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The Bottom Line: Special Straw Man Edition


Say What?!?


The daily Minyanville take on news, commentary and opinion from around the world:

In today's Wall Street Journal, Peter Wehner, deputy assistant to the president and director of the White House's Office of Strategic Initiatives takes on "a small group of current and former conservatives -- including George Will, William F. Buckley, Jr. and Francis Fukuyama -- [who] have become harsh critics of the Iraq war." He says, now is "the wrong time to lose our nerve."

  • Bottom Line: Hello, straw man!

A straw man fallacy is a rhetorical technique where a person's position is intentionally misrepresented in order to allow for easy refutation. The name is derived from the former military practice of using "straw men" in combat training.

Here is an example of the straw man fallacy:

Wife: I want you to clean up the garage, it's dirty.
Me: C'mon! We cleaned out the garage seven years ago! Why do you have to have the garage cleaned out every single day? What are you some kind of obsessive compulsive garage neat freak?
Wife: I don't want the garage cleaned out every day, we last cleaned out the garage in 1999! You just want to have the dirtiest garage in the history of the world!
Me: It's not the dirtiest garage in the world! Like anyone can even know that.

In the example above, both "Me" and "Wife" have engaged in the straw man fallacy rhetorical technique. All "Wife" wanted was for "Me" to clean out the garage. To counter "Wife's" argument that the garage was dirty, "Me" re-framed "Wife's" request as an unreasonable demand to clean out the garage every single day. Then, "Me" accused "Wife" of having a distressing and highly specific form of Obsessive Compulsive Disorder manifested in a desire for ultra-clean garages.

Not to be outdone with "Me's" use of the straw man fallacy, "Wife" used the technique as well, re-framing "Me's" argument as the desire to possess the dirtiest garage in the history of the world. "Me" correctly pointed out that fallacy - "Like anyone can even know that" - because it is technically impossible to accurately judge which garage in the world is really the dirtiest since no one keeps statistics on such things.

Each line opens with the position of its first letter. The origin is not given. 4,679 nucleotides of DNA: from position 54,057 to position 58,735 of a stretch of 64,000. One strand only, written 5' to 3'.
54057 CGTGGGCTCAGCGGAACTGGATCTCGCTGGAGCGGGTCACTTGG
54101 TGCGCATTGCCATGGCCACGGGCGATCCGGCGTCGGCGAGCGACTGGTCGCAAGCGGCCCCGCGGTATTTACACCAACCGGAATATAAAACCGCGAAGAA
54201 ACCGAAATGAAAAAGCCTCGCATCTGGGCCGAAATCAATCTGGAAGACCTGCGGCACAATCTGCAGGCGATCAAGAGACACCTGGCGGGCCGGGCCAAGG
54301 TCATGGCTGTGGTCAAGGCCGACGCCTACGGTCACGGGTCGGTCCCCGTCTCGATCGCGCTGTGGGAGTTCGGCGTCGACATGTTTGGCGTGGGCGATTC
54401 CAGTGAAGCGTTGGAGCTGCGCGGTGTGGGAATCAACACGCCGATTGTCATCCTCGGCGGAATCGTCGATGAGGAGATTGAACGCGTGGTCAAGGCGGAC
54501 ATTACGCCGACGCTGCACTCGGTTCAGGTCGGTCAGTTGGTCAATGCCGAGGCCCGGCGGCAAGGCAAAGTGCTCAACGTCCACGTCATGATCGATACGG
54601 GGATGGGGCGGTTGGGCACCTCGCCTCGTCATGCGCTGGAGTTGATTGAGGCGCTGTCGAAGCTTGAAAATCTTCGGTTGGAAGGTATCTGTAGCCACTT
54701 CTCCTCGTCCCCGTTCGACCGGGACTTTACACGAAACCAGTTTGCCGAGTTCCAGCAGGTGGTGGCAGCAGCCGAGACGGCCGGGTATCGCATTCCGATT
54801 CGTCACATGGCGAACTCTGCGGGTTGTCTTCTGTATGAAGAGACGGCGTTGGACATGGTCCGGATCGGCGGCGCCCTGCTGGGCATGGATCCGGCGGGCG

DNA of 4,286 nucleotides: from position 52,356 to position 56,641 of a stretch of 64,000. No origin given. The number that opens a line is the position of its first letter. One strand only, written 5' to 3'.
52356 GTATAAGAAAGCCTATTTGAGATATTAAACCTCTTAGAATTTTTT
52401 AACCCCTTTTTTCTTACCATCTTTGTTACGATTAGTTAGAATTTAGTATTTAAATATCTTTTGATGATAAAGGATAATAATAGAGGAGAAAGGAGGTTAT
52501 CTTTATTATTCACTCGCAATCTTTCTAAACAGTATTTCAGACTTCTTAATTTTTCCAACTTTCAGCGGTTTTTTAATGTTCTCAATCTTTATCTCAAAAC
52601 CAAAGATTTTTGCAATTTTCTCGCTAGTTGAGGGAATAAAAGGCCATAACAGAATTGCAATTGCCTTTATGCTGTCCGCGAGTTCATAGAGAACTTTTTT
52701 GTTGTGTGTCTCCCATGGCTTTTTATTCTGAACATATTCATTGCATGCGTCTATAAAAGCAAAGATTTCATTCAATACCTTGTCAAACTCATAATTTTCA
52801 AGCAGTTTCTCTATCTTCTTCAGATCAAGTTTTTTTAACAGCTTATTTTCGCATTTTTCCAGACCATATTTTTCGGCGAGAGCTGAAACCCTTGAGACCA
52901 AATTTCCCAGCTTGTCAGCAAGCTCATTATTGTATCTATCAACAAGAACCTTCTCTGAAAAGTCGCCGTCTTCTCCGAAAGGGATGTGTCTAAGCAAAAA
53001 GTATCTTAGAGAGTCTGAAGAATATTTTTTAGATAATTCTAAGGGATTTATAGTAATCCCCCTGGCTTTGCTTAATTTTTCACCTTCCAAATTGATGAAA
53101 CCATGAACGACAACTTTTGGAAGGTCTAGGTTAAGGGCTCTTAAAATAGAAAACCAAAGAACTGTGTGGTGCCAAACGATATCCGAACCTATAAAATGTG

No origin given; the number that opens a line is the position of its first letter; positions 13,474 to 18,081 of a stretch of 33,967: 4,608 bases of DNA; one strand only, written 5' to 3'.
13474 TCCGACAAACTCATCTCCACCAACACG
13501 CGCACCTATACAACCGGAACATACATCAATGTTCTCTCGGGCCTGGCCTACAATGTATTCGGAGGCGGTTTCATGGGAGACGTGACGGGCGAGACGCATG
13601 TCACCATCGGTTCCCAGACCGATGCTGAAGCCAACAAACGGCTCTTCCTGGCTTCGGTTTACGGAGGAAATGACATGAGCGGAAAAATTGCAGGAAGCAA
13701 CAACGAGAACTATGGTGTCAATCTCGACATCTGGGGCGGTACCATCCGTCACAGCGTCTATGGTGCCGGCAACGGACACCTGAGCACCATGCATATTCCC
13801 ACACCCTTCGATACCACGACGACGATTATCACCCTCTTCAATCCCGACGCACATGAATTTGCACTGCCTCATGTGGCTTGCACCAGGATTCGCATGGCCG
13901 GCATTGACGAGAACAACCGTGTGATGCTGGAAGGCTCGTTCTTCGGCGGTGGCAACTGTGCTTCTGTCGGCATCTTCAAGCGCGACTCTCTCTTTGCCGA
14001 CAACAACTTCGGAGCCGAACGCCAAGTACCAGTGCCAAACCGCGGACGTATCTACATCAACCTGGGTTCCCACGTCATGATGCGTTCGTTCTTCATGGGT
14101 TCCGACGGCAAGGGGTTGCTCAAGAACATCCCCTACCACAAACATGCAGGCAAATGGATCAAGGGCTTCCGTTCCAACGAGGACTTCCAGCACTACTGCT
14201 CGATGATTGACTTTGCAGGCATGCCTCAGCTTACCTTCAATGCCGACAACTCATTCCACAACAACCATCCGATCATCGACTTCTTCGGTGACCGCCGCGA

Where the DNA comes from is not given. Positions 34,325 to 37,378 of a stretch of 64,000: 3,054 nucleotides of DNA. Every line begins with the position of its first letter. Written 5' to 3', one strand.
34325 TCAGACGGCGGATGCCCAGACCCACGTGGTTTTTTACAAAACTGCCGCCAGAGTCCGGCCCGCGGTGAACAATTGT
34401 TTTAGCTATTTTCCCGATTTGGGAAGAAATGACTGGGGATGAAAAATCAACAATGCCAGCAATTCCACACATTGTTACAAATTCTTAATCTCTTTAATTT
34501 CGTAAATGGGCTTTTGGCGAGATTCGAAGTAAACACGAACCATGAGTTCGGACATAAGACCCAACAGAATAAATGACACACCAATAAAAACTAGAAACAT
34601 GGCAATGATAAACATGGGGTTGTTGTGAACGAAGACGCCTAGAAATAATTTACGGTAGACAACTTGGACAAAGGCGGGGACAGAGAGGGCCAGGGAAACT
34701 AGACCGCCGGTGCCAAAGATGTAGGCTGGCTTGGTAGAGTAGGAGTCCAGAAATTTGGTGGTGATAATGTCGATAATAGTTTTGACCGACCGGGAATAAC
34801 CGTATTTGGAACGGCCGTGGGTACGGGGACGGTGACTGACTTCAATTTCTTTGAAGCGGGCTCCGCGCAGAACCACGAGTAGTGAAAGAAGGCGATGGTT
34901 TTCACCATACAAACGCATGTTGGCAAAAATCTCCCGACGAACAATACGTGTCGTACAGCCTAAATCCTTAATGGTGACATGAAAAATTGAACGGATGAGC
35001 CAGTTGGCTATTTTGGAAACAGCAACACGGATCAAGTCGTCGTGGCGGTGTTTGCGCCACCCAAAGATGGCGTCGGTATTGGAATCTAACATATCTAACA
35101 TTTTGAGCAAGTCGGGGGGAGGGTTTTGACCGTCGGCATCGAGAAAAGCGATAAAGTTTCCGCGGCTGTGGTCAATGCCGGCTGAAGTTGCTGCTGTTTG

Going back to Peter Wehner's piece in the Wall Street Journal, it is easy to spot some of the straw man techniques at work. He employs the rhetorical device in the following ways:

1) "The wrong time to lose our nerve."
The title, "the wrong time to lose our nerve," immediately attempts to rhetorically define the context for the author's straw man attack against those disagreeing with the administration's war prosecution by explicitly defining the crux of the debate as a choice between two polar opposites:

a) Having "nerve"
b) Losing "nerve"

To "lose one's nerve" is an insult, of course. It connotes a loss of courage, weakness, shame. In the straw man fallacy here, rather than outlining the alternative war prosecution options presented by George Will, William F. Buckley Jr. or Francis Fukuyama, the author sets up the conditions as a choice between having "nerve" and agreeing with the administration's position, or "losing nerve" or, implicitly, choosing cowardice.

2) "The war is lost."
Here, Wehner uses an outright straw man misrepresentation as a catalyst for attacking Will, Buckley and Fukuyama's position. Wehner quotes Buckley: " Our mission has failed." Leaping from a failed mission to "the war is lost" is a calculated misrepresentation and exaggeration. Wehner here attempts to elevate his argument by virtue of an implied comparison to defeatism and hopelessness. Again, the polar opposition is created by the straw man fallacy:

a) Wehner (the administration) has hope, optimism
b) Those who disagree believe "all is lost," defeatism

3) "Critics have offered no serious strategic alternative."
In concluding his piece, Wehner reaches for a straw man fallacy coup de grace and declares that none of his opponents have offered a serious strategic alternative. Rhetorically, this is a straw man within a straw man.

Because Wehner initially framed the debate in deceptive terms, as a choice between "having nerve" and "losing nerve," and then misrepresented his critics viewpoint as an implicit, yet fundamental, disagreement in outlook - optimism vs. defeatism, he set up the final straw man to be knocked down himself. Consequently, it is a misrepresentation when he asserts, "critics have offered no serious strategic alternative," when what Wehner is doing here is simply omitting the presentation of his opponents' strategic alternatives altogether, and then using this omission to back up his assertion that critics have presented no serious strategic alternative.

While it is easy to pick on Wehner here, the fact is the straw man fallacy dominates public debate and media in our society, whether applied in politics, finance or tabloid journalism. In finance, be wary whenever someone attacks "the bull case" or "the bear case" in general. In the real world I encounter very, very few people who can be defined as a "bull" versus a "bear." The truth lies somewhere in between.

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